By macleans.ca - Wednesday, December 19, 2012 - 0 Comments
Canada’s ‘toughest cop,’ he took on some of Montreal’s most notorious thugs, once shooting the testicles off a thief
Albert Lisacek was born on July 13, 1933, in Montreal’s multicultural Mile End neighbourhood, in a two-bedroom rental apartment. His parents, Mary and Joseph, had immigrated to Canada from the former Czechoslovakia in 1927. Albert’s five-foot-eleven mother gave birth to three more boys—all of them at home. His father, who had been a strongman in a Slovenian circus, later worked in Montreal’s shipyards and as a night watchman.
Albert, a serious child who loved western novels, had to fight off bullies in their tough immigrant neighbourhood. When he was 15, five teens confronted him on a Mount Royal trail. He took off, the teens in hot pursuit. Running down Park Avenue, he pounded on the door of an elderly woman who let him hide out until the teens went away. Albert never wanted to feel so helpless again. That day, he decided he would become a police officer. He began spending hours in a basement gym. By age 20, he stood six foot two, weighed 250 lb. and was a formidable force as a part-time bouncer at a Saint Catherine Street nightclub.
When he was 23, Albert applied to the Sûreté du Québec (SQ). The hulking young man was hired on the spot, assigned to a post guarding cells at SQ headquarters. When an inmate in a cell of eight hurled an insult at him, Albert entered and locked the door, smacking three men with his big hand before the fourth in line identified the culprit. Criminals began calling the new hire “Dirty Albert” and “le chien” (the dog). To co-workers, he was “Little Albert,” and later, when he shaved his head, “Kojak,” after TV’s tough and incorruptible cop.
He married Claudia in 1960. They didn’t have children, but rarely took out their pink-finned Cadillac without their three dogs: Teppy, a schnauzer, Cheetah, a 160-lb. mastiff, and Radar, a mutt.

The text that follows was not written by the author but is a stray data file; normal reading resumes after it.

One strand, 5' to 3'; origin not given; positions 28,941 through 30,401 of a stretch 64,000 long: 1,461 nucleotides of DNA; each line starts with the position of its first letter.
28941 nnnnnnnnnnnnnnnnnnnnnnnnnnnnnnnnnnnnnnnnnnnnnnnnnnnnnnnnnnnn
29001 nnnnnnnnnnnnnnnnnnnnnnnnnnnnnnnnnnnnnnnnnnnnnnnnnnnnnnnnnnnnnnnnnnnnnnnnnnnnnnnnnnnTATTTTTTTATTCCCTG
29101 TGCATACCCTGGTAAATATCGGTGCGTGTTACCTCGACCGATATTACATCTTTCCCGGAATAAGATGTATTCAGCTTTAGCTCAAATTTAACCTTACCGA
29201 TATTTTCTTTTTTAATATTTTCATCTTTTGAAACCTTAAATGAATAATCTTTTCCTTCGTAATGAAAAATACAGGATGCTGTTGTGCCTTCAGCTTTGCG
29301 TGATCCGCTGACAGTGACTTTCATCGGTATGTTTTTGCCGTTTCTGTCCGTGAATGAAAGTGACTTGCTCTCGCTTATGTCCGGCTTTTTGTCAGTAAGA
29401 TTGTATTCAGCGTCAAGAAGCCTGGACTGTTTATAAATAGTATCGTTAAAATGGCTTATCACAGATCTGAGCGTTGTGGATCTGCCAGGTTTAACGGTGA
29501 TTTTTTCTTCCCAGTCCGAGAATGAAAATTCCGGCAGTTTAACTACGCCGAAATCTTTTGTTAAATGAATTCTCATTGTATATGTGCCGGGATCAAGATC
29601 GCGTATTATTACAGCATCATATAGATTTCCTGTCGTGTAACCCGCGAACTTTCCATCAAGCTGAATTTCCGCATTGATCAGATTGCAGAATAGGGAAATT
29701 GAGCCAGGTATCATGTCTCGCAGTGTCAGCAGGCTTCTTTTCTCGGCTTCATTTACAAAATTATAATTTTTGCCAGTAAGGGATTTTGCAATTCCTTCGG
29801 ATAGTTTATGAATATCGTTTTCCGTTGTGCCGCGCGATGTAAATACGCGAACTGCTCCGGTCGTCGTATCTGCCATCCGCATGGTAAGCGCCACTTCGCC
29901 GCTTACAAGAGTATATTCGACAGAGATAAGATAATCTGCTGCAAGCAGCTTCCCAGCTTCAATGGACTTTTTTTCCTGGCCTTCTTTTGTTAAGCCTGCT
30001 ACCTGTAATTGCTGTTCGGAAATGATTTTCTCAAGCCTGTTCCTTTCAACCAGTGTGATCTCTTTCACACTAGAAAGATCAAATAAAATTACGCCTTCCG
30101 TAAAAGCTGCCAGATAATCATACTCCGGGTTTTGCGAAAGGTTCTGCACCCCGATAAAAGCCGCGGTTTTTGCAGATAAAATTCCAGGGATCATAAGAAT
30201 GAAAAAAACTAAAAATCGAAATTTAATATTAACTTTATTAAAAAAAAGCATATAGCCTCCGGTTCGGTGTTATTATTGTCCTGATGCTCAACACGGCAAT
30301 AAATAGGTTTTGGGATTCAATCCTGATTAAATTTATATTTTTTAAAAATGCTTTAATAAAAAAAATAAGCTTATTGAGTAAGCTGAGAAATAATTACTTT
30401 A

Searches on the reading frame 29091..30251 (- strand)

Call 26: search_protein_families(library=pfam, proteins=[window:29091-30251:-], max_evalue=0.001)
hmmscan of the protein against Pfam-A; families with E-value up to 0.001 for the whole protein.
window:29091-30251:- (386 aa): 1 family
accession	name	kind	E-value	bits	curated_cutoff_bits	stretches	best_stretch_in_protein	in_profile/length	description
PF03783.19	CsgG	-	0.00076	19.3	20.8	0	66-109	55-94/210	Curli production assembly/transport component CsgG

In 1961, Albert was promoted to detective. “I was good at getting rid of the bad people,” he told journalist Warren Perley, for a feature article that was published at BestStory.ca in July. The SQ’s so-called “holdup squad” came calling—the team that responded to armed robberies. He was soon breaking down doors, his Thompson submachine gun always in hand. Before a raid, Albert would pray: “I hope to hell this isn’t my last time.”
By then, death threats had grown routine. Albert took on some of Montreal’s most notorious gangsters and thugs, including Richard “the Cat” Blass, who’d survived four assassination attempts and escaped prison three times. In 1969, Blass was arrested for a bank robbery in Sherbrooke, Que. Albert was assigned to escort him to court. During the drive to the courthouse, Blass bragged that his buddies were planning to hold up the police van to bust him out. “First thing I’ll do is blow your head off,” Albert shot back. During a break in the trial, a man leaned too far over the defendant’s table. Albert, fearing he might pass Blass a gun, pulled him from the room and smashed his face into an elevator door, breaking his nose in a bloody mess.
On March 19, 1972, The Canadian Magazine named him “Canada’s toughest cop.” If ever there were a doubt, Albert proved it six months later, when he shot the testicles off a thief who was fleeing a robbery in the Montreal suburb of Verdun.
Albert’s next run-in with Blass came on Jan. 21, 1975. Blass, who had escaped from prison a ﬁnal time, locked 13 people in a beer-storage room in Montreal’s Gargantua Bar and lit it on fire. All 13 died. Three days later, Albert and a team of officers tailed Blass to Val-David, north of Montreal, and surrounded him. Albert and two other officers barged in; Blass, who was unarmed, was shot 27 times. Albert didn’t shoot him. “I would have preferred to bring Blass in alive,” Albert told journalist Perley.